Lesson 28 Graph of the rotating arm

Episode 2

Reasoning Resources
Whole class preparation
Transferring length of the vertical projection to a single vertical axis with positive values 0-7.

Allowing pupils to extend the vertical axis into the negative domain.
Suggest that the hanging arm in the apparatus can be replaced with a vertical axis from the centre, starting from 0 in increments of 0.1 to 1. Demonstrate how the length of the hanging arm (which is the opposite side in a triangle) is really a vertical projection above the zero line. Show also that for all angles between 0 and 180° the vertical projection was between 0 and 1. Now start showing what happens when the turns continue.

Use the apparatus to show an angle greater than 180°. Discuss what the fact that the dangling arm is upside down means, leading the class to accept the need for negative values, Some may suggest extending the vertical axis downward, which you could allow them to do and scale giving them time to absorb the meaning.
Pair and small group work
Pupils continue with question 5 on Worksheet 1, finding the sines for ‘tens’ angles in the third and fourth quadrants (190, 200, etc.) and plotting them on the graph on Worksheet 2.
Relating the position of the hanging arm to negative values for the sines of angles greater than 180°.
Whole class sharing and discussion
Seeing from the graph that the sine ratio changes between +1 and -1.

Seeing the transformation as either a rotation by 180° or a double reflection.

Considering angles which are not usually met and relating the graph to the sine values of angles not on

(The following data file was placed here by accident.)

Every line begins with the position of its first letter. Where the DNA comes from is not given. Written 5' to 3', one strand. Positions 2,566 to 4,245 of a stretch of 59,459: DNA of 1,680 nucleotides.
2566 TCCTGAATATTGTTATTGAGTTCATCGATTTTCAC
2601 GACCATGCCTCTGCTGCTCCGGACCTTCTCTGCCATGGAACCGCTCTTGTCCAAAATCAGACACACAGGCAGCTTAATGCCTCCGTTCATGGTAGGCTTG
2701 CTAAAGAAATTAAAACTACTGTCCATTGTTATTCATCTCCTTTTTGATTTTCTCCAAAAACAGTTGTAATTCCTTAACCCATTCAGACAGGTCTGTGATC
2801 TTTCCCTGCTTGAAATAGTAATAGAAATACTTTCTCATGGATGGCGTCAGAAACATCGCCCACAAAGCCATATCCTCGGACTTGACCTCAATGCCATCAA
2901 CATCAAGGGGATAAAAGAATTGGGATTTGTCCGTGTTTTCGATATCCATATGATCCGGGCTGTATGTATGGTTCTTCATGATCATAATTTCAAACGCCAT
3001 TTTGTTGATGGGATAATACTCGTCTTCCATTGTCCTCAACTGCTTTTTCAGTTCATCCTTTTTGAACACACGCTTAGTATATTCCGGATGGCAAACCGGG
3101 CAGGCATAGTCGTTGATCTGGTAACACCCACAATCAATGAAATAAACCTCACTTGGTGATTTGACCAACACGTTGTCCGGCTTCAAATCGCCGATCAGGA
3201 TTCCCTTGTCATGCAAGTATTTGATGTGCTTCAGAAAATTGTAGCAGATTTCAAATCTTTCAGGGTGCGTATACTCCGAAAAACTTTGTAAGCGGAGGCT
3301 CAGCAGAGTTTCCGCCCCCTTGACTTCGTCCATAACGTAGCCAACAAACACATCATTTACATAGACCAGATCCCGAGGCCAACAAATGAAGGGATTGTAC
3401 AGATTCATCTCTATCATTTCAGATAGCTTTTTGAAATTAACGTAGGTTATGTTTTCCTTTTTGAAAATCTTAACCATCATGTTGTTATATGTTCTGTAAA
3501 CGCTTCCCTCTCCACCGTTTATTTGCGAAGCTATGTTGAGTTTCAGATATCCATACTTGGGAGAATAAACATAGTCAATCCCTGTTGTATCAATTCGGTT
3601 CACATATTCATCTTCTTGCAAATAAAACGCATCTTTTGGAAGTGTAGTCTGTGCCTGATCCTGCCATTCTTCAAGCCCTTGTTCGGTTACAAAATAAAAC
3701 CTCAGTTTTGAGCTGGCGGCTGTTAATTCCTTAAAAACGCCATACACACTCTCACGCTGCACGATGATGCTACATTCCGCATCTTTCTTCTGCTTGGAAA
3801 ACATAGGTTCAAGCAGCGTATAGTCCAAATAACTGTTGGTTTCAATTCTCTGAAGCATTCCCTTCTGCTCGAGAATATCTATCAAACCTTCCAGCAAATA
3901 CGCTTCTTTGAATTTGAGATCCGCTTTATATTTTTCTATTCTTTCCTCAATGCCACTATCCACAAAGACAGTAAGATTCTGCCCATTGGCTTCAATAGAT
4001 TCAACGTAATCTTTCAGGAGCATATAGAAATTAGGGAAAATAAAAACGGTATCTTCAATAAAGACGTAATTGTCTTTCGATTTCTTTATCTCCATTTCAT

the graph.
When most pupils have drawn the graph, bring the class back together to discuss what they have found. Develop this part of the lesson around the following questions:

• How would you describe this part (180°-360°) of the graph?
• What transformation is it from the first part of the graph?
• Where is the graph the steepest?
• What does this mean in terms of the sine ratio?
• What could an angle greater than 360° mean? A negative angle?,
• If tell you that the sine of an angle is 0.7, what can you tell me about the angle?
• How would you find the sine of 1000° from your graph?
• End of lesson reflection
Using the graph to find angles given the sine, and a sine value of a very large angle. In order to solve this pupils need to have grasped the cyclical nature of the graph.

Understanding that in the case of a unit circle the value of the sine could be read directly from the hanging arm. Linking sine and cosine with coordinates.

Beginning to understand the complementary nature of sine and cosine.
Suppose the rotating arm was length 1 and marked in tenths and the vertical arm was marked in tenths as well. What could you say about the length of the vertical arm for different angles? Imagine we have x- and y-axes through the centre of the circle which has a radius of 1 unit. At any point on the circle, which part of the coordinate would we read to give us the sine ratio?

You may want to extend this by looking at the other coordinate and relating this to the cosine of the angle. Plotting the cosine values and discussing the similarities and differences between the sine and cosine curves is a useful extension activity. The complementary relationship between sine and cosine can be explored using the angle whose sine is 0.5 (30°).Which angle has a cosine of 0.5? (60°). What is the relationship between these angles? Relate cosine to complementary angles. Several other avenues of extension are possible, all anchored on the concrete apparatus and accumulated constructions.